By Shawn Van Sluys
Art creates a space for thinking differently. When people encounter, participate in, and co-create art, they explore and interpret their feelings, memories, longings, and responses to their environments. Something happens in this personal exploration—something that is powerful and instinctual. Our lives are a continual succession of deep engagements with the world; these experiences can disrupt our existence, transform our sense of self, and contribute to our sense of belonging and meaningfulness. The arts play a fundamental role in mediating our life experiences, making artistic creativity central to healthy, empathic, social, and conscientious ways of living. The Cities for People movement believes this is how art contributes to the resilience of our cities, our communities, and neighbourhoods.
But art doesn’t only illustrate a desire for resilience or ways in which other aspects of society enhance resilience; it has to shift our collective consciousness towards it. This consciousness is greater than social engagement—even more than just a sense of belonging—it is an awareness of injustices, of that which doesn’t make sense to the betterment of our humanity in relation to the world and to other beings.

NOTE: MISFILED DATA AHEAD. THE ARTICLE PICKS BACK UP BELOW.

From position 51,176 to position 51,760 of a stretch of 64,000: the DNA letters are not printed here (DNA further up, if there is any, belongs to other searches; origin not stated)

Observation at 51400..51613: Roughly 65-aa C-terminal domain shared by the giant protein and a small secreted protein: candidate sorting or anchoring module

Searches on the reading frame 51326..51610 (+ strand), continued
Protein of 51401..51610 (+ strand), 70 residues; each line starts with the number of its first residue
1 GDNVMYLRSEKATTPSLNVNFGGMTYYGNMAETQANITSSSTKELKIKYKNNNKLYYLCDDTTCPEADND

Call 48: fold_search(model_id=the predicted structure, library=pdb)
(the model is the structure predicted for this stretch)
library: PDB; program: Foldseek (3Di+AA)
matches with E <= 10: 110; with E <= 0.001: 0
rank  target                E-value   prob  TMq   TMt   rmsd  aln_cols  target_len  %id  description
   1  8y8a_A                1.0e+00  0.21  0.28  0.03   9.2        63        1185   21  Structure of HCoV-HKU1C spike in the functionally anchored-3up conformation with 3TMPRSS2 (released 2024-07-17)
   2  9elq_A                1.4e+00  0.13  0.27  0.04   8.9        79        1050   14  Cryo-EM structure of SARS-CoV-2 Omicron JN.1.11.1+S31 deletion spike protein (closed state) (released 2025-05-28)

Musagetes, the curator of the Art and Society theme of Cities for People, works to make the arts more central and meaningful in peoples’ lives, in communities, and in cities. In 2012, Musagetes worked with Rotterdam-based artists Bik Van der Pol to create a concert series on black rocks throughout Sudbury. The project, titled Between a Rock and a Hard Place, consisted of eleven concerts over eleven hours on eleven different black rocks in and around the city. Hundreds of participants moved from site to site, creating a cultural map of the city. They celebrated young musicians and the northern landscape, and contrasted that with the sublime and complex mining infrastructure that dominates Sudbury’s identity.
One concert participant had this to say about the experience: “We were invited to that beautiful nowhere to glimpse at what has been created by and for the youth of Sudbury to act out their years in whatever ways they can come up with. I hope to embark on an adventure of rediscovery, to see this city as I would like it to be.” This is how art makes our cities more resilient.
We want a country in which:
- public, private and social sectors are engaged in active efforts to close the gap between the socioeconomic wellbeing of Indigenous and non-Indigenous people
- the public sector, private investors and philanthropists separately and collaboratively deploy financial capital to create positive social and environmental impact
- social innovation is an integral part of Canada’s innovation ecosystem, enabling civic institutions to co-create policies, initiatives and programs that enable citizens to contribute a diversity of skills and perspectives to Canadian society
- public, private and civil society sectors act collaboratively and courageously to advance human thriving and address shared challenges
- humans’ social and economic footprint is in balance with the natural ecosystems that sustain life.